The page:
Arab Christians

Arab Christians (Arabic: ﺍﻟﻤﺴﻴﺤﻴﻮﻥ ﺍﻟﻌﺮﺏ al-Masīḥiyyūn al-ʿArab) are Christians who identify as Arabs. The largest group who self-identify as such are Antiochian Greek Christians, who are estimated to number between 520,000[1]–703,000[11] in Syria, 350,000[1] in Lebanon, 221,000 in Jordan,[2] 133,130 in Israel and 50,000 in the State of Palestine. There are also Arab Christian communities of 10,000[7]–350,000[1] in Egypt, as well as in Iraq and Turkey.

Arab Christians
اﻟﻤﺴﻴﺤﻴﻮﻥ ﺍﻟﻌﺮﺏ
Arabic icon of John of Damascus
(surrounded by the words of his hymn)
Regions with significant populations
excluding Maronites
excluding 1 million Maronites
excluding Copts and Maronites
excluding disputed territories
including Antiochian Greeks
excluding 9-15 million Copts
excluding Chaldeans
including Berbers
Arabic, Hebrew (within Israel), French (within Lebanon and diaspora), English, Spanish and Portuguese (diaspora)
Roman Catholic
(Eastern, various rites and jurisdictions; Latin)
Greek Orthodox
(Antioch, Jerusalem, Alexandria)
(Anglican and Presbyterian)
Related ethnic groups
Antiochian Greeks, Maronites, Mardaites, Copts, Chaldeans, Syriacs/Arameans, ʿIbād, Ghassanids, Nabataeans and other Levantine Arabs[10]

[a].^ prior to Syrian civil war

Arab Christians have significantly influenced and contributed to the Arabic culture in many fields both historically and in modern times,[12] including literature,[12] politics,[12] business,[12] philosophy,[13] music, theatre and cinema,[14] medicine,[15] and science.[16] Emigrants from Arab Christian communities make up a significant proportion of the Middle Eastern diaspora, with sizable population concentrations across the Americas, most notably in Argentina, Brazil, Chile, Mexico, Venezuela, Colombia, and the US, however those emigrants in the Americas, especially from the first wave of emigration, have often not passed the Arabic language to their descendants.[17]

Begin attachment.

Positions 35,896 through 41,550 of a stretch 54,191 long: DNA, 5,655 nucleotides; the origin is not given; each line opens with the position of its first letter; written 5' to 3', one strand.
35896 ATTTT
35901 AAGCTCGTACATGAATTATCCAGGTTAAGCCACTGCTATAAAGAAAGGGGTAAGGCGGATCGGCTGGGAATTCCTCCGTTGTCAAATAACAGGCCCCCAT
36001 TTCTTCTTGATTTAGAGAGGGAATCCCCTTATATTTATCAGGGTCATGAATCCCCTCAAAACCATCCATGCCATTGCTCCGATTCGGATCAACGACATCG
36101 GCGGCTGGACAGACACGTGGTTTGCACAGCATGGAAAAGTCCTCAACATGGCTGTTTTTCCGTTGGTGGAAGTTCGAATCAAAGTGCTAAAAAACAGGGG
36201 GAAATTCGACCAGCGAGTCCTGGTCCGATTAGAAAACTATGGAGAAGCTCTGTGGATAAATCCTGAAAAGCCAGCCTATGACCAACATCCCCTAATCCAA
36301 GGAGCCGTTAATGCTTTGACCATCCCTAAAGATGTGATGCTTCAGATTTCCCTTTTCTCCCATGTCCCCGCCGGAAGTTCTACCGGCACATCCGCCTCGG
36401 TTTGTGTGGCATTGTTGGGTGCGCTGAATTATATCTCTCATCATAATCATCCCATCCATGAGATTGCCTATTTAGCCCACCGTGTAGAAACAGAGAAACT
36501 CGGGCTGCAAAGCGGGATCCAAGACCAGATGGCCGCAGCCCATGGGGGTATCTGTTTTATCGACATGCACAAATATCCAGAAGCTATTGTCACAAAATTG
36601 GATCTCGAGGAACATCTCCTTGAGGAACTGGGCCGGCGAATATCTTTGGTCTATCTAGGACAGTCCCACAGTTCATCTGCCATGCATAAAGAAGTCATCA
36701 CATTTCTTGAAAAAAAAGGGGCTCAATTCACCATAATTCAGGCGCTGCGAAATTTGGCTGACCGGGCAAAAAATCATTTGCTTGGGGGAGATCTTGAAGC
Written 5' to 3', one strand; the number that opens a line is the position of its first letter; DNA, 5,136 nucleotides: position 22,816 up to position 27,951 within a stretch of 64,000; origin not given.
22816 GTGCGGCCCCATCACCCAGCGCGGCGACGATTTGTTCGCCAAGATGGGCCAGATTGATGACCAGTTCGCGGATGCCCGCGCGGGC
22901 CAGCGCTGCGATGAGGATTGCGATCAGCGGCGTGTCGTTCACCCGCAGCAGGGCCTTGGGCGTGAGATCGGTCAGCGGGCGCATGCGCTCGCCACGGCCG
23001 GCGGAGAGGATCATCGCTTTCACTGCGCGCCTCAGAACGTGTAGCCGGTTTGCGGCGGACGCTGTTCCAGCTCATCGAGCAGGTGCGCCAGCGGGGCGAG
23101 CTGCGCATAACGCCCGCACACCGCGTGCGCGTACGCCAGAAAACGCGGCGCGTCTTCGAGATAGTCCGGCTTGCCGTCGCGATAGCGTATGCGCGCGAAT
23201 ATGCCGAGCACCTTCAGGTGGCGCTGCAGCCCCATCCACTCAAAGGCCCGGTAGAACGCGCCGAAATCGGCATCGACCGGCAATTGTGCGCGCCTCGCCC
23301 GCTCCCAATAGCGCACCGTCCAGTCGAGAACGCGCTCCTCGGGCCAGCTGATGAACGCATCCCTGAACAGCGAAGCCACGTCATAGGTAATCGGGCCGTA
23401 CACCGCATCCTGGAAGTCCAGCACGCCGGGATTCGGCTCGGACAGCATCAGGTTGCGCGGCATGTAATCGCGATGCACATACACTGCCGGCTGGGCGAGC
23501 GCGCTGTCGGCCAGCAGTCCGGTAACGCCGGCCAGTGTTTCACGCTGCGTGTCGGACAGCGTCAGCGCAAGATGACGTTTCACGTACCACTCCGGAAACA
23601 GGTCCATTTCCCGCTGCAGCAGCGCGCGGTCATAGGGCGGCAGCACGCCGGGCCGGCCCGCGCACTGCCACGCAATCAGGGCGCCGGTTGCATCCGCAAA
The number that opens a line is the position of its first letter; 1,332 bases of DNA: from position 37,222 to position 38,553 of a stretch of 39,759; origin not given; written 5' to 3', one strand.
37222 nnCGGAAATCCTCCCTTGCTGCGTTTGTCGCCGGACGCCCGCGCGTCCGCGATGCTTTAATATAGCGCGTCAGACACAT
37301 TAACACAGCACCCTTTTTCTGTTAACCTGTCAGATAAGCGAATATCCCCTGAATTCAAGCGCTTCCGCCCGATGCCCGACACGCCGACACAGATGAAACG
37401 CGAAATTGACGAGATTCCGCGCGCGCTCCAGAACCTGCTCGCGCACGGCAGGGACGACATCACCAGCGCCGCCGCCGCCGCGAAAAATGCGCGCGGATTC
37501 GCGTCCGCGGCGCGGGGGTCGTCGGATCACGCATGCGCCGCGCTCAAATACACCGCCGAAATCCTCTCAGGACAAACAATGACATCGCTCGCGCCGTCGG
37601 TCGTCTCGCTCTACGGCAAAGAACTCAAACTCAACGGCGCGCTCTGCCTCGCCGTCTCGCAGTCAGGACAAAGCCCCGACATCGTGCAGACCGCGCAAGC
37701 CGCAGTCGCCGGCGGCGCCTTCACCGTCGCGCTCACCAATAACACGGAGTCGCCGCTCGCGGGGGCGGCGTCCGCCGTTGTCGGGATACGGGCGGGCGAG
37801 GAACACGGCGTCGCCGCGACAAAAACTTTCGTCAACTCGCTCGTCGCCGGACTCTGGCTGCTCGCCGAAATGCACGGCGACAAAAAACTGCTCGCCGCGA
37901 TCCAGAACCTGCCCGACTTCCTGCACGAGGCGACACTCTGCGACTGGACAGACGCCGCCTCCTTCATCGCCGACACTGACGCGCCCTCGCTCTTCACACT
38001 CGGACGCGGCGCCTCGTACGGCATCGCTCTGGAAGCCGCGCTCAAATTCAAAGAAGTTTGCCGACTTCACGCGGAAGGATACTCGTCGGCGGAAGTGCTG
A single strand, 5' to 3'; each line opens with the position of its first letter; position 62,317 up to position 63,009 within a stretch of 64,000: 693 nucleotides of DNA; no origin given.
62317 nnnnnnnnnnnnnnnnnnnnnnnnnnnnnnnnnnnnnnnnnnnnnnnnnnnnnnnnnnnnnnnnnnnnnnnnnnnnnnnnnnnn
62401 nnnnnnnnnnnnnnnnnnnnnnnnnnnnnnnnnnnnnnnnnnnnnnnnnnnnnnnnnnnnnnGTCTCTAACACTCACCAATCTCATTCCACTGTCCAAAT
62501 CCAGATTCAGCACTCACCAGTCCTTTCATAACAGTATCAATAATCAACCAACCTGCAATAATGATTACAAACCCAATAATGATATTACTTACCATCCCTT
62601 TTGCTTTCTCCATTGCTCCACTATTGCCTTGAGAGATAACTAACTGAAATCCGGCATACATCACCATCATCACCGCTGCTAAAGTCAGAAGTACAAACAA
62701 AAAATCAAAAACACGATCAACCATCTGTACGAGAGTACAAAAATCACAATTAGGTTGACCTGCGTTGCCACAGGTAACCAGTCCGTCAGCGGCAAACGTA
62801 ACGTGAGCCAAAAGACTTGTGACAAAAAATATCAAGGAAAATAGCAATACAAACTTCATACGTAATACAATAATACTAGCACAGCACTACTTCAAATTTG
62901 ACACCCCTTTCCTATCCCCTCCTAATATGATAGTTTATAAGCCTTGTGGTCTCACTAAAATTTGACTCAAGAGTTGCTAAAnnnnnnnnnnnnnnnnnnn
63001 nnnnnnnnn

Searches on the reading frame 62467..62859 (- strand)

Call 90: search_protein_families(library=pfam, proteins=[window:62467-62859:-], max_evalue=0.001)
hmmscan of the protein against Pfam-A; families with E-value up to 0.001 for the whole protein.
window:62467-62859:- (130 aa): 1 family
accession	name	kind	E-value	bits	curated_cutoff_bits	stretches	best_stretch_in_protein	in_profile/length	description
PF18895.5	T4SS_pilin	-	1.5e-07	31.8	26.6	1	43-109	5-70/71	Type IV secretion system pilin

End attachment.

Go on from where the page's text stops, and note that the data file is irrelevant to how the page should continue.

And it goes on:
Arab Christians are not the only Christian group in the Middle East, with significant Arabic-speaking Christian communities of Assyrians, Armenians, and others, who do not identify as Arab. Although sometimes classified as "Arab Christians", the large Middle Eastern Christian groups of Maronites and Copts often claim a non-Arab identity.[18]


The history of Arab Christians coincides with the history of Christianity, from the earliest adoption of Christianity by Arab tribes and consequent Arabized communities during the time of the Late Roman Empire to Arab societies today.

Philip the Arab (204–249 AD) is reputed to be the first Christian Roman Emperor, and was born in Aurantis, Arabia (modern day Shahba, Syria)

Classic antiquity

Arab Christians are the indigenous Christian communities of Western Asia who became majority Arabic-speaking after the consequent seventh-century Muslim conquests in the Fertile Crescent.[19] The Christian Arab presence predates the early Muslim conquests and there were many Arab tribes which adhered to Christianity beginning in the 1st century.[20] The New Testament has a biblical account of Arab conversion to Christianity recorded in the book of Acts. When Saint Peter preaches to the people of Jerusalem, they ask,

And how hear we every man in our own tongue, wherein we were born?
[...] Cretes and Arabians, we do hear them speak in our tongues the wonderful works of God. (Acts 2:8, 11 KJV)

Abgar V of Osroene, one of the first Christian kings in history, belonged to the Nabataean Arab Abgarid dynasty

One of the first kings to adopt Christianity was Abgar V, "king of the Arabs", of the first century Abgarid dynasty in Osroene. The first mention of Christianity in Arabia occurs in the New Testament as the Apostle Paul references his journey to Arabia following his conversion (Galatians 1: 15–17). Later, Eusebius discusses a bishop named Beryllus in the see of Bostra, the site of a synod c. 240 and two Councils of Arabia.[21] Scholars suggest that Philip the Arab was the first Christian emperor of Rome (244 to 249).[21]